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5 tips to overcome nerves and ace your next job interview

Have nerves ever got the best of you in a job interview?

There’s no denying that job interviews can be stressful, but overcoming interview nerves could mean the difference between you landing your dream ethical job and missing out!

So here are five practical steps you can take to overcome your nervousness and ace your next job interview:

Before the interview

1.  Meditate

The reason being nervous can have such a detrimental effect on how well you do in an interview is because your thoughts are divided between answering the questions and trying to hide your anxiety. By taking some slow, deep breaths and even going so far as to meditate before the interview you can help to slow down your mind so you can focus on the task at hand.

If you have visions of sitting cross-legged on the floor, chanting for hours, don’t worry.

Meditation can be as simple as taking one or two minutes to focus on your breath and still your mind. You can do it standing, sitting, lying down, driving – whatever is comfortable for you. There are some great 10-minute meditation videos on YouTube that you can use if you’ve never meditated before. But, if all else fails, just focus your awareness on your breathing.

You can then practice this again as you are traveling to your interview – on a bus/train/tram, in a car or on a bike!

2. Prepare yourself

One of the main causes of interview stress is being under-prepared. Preparation isn’t just about practicing your interview answers, although that can be important. Preparation means making sure you aren’t leaving anything up to chance. Think about reviewing this simple checklist before your next interview:

  • Re-read the position description, your application and CV before heading to the interview. That way if you’re asked specific questions about something you’ve written in the application, you can bring it to mind quickly and answer confidently.
  • Practice answering out loud. You might feel a bit silly talking to no one but practising answering out loud is really important. The first time you answer a question out loud you will probably find that you get a bit tongue tied and lose your train of thought. Isn’t it better to do that at home by yourself than in front of an interview panel?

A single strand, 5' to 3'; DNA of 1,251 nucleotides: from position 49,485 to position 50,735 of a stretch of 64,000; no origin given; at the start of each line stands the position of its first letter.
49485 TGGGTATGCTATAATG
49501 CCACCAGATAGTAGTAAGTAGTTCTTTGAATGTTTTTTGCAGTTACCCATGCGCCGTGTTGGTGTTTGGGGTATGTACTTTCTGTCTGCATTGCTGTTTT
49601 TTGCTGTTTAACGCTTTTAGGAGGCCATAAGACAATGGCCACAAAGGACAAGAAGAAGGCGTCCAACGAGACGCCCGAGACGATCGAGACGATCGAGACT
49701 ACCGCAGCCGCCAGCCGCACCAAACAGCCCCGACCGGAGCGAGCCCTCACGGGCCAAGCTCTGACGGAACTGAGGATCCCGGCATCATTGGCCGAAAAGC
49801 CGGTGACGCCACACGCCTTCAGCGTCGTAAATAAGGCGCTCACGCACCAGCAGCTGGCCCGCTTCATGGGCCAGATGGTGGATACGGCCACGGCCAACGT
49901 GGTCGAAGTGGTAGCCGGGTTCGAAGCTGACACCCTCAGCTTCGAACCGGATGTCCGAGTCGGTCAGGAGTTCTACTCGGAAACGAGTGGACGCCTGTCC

• Prepare your questions for the employer beforehand. You will always be asked in an interview if you have any questions for the panel – make sure you’ve prepared at least one or two before you go in. It has the bonus effect of showing your interviewers that you’ve done your research and you’re interested in the role.
  • Plan your route. If you’re taking public transport, make sure you know where to get off, and have alternative options so you don’t get stuck if the buses/trains aren’t running that day. Give yourself plenty of time to arrive before the interview just in case there are any delays.
  • Eat breakfast/lunch before you arrive. You need fuel for your brain so don’t go into an interview hungry. On the flip side, try not to eat too big a meal or foods high in sugar before the interview so you avoid a sugar crash in the middle of your interview.

During the interview

3. Memory tips and tricks

The memory institute has some great tips and tricks for trying to remember stories, speeches and even jokes that could apply in a job interview. For example, you might use a mnemonic device like the LOCI method to recall your prepared examples to a particular question. This is where you identify key words throughout an example of your past work and then associate them with various physical locations to aid memory. You then simply take a journey though those locations in your mind to help you recall that example.

4. Take your time

If you’re particularly nervous, take a deep (subtle) breath before answering the interview question to give you time to gather your thoughts. If you think the silence will be awkward you can say “That’s a good question” or “Let me think about that for a moment” to give you time before launching into your answer. It’s okay to take your time, and it’s also okay to ask for clarification if you think you may have misunderstood the question.

5. Smile

It sounds almost too simple, but smiling can make a huge difference to your mental and physical state – even a fake smile can work! According to Psychology Today:

Smiling activates the release of neuropeptides that work toward fighting off stress. Neuropeptides are tiny molecules that allow neurons to communicate. They facilitate messaging to the whole body when we are happy, sad, angry, depressed, excited. The feel good neurotransmitters dopamine, endorphins and serotonin are all released when a smile flashes across your face as well. This not only relaxes your body, but it can lower your heart rate and blood pressure.

So don’t hesitate to unleash a big smile whenever you start to feel a bit nervous in an interview!

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